Welcome to Kawhia sign located at the entrance to Kawhia township
By Reece Davis, Delta Australia
Charming, unspoiled and laidback are words often used to describe Kawhia, a small seaside settlement steeped in history and tradition where I had the pleasure of growing up in, when dad moved to the town of less than 1000 people in 1981 as Te Awamutu Electric Power Boards resident electrical linesman.
The seaside town is situated around a peaceful harbour, sheltered by sand dunes of black iron sand that burn your feet in summer and cloaked in an old-fashioned ambience that draws many visitors back time after time.
The 600ha Kawhia Harbour is packed with kaimoana (seafood) of pipi, oysters, mussels, cockles and pupu (mud snails) ripe for collecting when the tide is out. Once a year the Kawhia Kai Festival is held and is an opportunity to experience traditional Maori food from the sea (kaimoana) & food from the land (kaiwhenua).
The traditional and contemporary Maori kai includes toroi (marinated mussels and puha), creamed paua and kina, (sea urchin) inanga (whitebait patties), kanga wai/pirau (fermented corn), puha and pork spring rolls, pawhara (smoked fish and eel) as well as the Waikato delicacy, koki (shark liver pate).
The area is also known locally for its good fishing and floundering, while Kawhia’s beaches provide swimming spots and natural hot pools when the tide’s out.
A Stallhold at Kawhia Kai Festival serves up a dish of New Zealand Green Lipped Mussels
A local Kapa haka (performance group) perform a tranditional haka (war dance) at the Kawhia Kai Festival
Local Kaumatua (elderly) enjoy a Maori traditional meal of hangi (ground oven steamed food)
Four kilometres from the town centre located on the black iron sand of Ocean Beach is Te Puia Hot Spring, which has natural geothermal water of 45ºC which reveals itself 2 hours on either side of low tide. They are located by digging your toes into the sand at the low tide mark until you feel hot water, it may take you several attempts to find a spot where the water is not too cool and not too hot. As soon as you find the perfect spot use a shovel to dig your hot pool.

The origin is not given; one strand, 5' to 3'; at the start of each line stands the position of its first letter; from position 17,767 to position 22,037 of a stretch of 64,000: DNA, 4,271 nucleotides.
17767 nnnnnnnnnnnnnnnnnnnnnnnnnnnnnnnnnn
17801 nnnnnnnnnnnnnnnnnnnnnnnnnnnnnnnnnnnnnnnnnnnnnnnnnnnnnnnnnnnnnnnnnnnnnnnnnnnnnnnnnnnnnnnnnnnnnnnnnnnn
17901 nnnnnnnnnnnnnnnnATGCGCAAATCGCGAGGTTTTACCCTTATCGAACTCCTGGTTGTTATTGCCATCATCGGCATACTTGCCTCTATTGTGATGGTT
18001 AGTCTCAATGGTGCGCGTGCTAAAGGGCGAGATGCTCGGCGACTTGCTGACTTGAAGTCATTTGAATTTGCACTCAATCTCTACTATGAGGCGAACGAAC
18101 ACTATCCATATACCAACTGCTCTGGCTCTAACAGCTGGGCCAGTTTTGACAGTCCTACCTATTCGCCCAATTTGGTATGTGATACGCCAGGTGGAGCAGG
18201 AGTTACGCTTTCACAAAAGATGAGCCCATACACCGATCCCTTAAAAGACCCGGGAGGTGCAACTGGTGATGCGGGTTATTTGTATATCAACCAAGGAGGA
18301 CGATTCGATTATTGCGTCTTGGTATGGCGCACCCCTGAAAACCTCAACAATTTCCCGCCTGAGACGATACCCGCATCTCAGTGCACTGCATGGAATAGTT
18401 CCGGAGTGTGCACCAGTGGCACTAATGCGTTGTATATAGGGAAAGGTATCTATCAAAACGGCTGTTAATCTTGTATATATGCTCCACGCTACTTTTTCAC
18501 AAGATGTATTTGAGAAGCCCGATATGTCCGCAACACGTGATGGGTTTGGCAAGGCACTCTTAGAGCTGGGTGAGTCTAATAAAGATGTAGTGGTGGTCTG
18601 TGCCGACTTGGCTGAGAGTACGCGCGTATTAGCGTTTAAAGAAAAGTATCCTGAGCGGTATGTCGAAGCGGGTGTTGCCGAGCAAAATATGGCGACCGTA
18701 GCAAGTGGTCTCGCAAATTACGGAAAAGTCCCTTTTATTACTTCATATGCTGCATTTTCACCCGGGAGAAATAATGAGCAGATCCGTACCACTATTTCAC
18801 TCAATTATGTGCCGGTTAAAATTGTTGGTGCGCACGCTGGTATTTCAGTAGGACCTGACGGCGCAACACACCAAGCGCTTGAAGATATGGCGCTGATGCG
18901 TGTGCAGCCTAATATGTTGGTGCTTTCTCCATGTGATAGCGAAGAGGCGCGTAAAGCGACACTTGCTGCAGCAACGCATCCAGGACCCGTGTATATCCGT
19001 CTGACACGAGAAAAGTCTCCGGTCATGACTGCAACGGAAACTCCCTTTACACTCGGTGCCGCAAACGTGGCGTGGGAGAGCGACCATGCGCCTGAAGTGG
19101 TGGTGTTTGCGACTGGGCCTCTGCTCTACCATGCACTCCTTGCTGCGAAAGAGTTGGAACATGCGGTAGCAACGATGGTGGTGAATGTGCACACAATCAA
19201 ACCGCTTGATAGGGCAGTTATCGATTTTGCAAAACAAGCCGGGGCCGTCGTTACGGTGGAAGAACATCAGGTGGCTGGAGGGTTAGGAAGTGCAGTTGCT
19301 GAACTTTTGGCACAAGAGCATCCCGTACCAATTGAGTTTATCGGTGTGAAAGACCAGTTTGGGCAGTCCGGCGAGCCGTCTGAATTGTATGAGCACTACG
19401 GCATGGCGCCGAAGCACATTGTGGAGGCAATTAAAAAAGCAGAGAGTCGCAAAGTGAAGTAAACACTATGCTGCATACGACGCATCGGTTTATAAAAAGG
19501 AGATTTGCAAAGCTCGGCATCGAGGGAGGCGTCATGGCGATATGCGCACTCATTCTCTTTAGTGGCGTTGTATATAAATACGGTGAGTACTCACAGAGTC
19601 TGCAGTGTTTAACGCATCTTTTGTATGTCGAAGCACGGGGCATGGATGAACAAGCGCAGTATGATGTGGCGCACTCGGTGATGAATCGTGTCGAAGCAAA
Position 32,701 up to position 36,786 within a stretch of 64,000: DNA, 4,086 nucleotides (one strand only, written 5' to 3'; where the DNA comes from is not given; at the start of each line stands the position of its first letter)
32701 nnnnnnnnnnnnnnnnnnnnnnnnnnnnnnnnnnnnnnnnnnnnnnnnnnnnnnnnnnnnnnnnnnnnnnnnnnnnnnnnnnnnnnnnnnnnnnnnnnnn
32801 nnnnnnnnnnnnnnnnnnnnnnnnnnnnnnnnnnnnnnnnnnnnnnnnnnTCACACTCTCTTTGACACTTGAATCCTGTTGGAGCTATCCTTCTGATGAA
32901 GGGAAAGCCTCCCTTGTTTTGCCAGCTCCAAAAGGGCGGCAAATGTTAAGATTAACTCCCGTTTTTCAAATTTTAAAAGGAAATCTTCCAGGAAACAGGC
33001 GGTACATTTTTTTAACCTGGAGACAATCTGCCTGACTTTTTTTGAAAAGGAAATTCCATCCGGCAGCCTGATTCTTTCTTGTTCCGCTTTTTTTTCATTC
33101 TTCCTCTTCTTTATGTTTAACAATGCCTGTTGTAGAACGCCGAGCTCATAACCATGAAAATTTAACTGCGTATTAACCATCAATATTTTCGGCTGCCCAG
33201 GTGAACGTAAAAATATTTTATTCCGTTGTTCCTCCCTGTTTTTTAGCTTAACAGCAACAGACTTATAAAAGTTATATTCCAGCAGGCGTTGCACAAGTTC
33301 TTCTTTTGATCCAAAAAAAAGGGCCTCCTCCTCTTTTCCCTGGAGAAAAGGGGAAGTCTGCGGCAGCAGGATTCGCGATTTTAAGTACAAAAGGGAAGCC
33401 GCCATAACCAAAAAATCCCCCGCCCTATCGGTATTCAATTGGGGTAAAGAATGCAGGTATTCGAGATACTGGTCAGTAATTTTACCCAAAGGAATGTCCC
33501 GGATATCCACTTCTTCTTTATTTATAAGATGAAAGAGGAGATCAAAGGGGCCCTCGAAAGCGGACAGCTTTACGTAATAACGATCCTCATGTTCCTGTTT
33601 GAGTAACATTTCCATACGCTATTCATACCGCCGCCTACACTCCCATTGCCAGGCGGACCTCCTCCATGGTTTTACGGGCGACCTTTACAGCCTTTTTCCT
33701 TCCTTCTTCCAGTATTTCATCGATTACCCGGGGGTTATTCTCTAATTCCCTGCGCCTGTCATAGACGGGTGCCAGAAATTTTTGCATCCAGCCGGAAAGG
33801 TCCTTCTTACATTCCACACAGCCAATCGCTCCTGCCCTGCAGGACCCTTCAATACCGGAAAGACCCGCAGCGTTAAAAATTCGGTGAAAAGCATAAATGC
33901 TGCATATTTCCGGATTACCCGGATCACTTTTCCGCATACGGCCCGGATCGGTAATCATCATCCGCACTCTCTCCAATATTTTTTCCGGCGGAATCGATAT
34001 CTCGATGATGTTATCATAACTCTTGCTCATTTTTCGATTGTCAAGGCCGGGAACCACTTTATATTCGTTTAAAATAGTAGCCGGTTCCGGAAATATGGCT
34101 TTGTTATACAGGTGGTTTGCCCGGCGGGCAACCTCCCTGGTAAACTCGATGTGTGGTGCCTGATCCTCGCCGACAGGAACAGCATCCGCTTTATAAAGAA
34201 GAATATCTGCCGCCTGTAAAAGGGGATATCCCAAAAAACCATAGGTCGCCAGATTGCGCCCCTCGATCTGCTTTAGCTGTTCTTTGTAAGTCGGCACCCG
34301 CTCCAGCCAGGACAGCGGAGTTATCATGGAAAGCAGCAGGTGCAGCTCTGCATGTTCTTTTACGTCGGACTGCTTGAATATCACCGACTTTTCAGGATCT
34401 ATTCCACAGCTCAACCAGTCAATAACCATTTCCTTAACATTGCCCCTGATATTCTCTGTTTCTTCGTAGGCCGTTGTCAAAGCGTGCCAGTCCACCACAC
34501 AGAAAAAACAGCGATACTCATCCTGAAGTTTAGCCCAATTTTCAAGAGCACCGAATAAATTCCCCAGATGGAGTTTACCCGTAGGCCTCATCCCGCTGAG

A view through the toitoi (pampas grass) towards Mt Karioi from Ocean Beach Kawhia
Kawhia Locals enjoy a soak in the thermal hot pools at Te Puia Hot Springs
Kāwhia was the final landing point of the Tainui after its long and arduous journey from Hawaiki in central Polynesia. When the canoe arrived at Kāwhia, it was tied to a pōhutukawa tree named Tangi-te-korowhiti. It was finally pulled ashore at a point called Rangiāhua, and is buried behind the present-day marae of Maketū, near Kāwhia township. Following the Tainui’s arrival the commander, Hoturoa, established a place of learning called Te Ahurei.
Te Toi Waka Horua (name of the rear boat) anchored in the calm sheltered waters of Kawhia Harbour
Local Kaumatua (elderly) at the gates of Maketu Marae (Traditional Maori meeting house)
Kawhia also holds a yearly tradition on New Year’s Day of racing 130-year-old whaleboats with settlements surrounding the harbour. It is a competitive and fun occasion for men and women of all ages.
Kawhia women ready to compete in a whaleboat race with competing teams from around Kawhia harbour
Kawhia the laid back sleepy town, full of culture, personality and adventure. It is definitely a go to travel destination to experience the best of grassroots New Zealand.
About the Author (Guest Contributor)
I’m a New Zealander of Ngati Maniapoto, Ngai te Rangi and Tuwharetoa lineage who is extremely proud of my culture and homeland. I joined Delta Australia as an EVCS Business Development Manager in December 2019. I enjoy traveling with highlights my multiple adventures through South East Asia and living in the UK and the USA in my early twenties. These days I also enjoy the busy and entertaining lifestyle of Melbourne.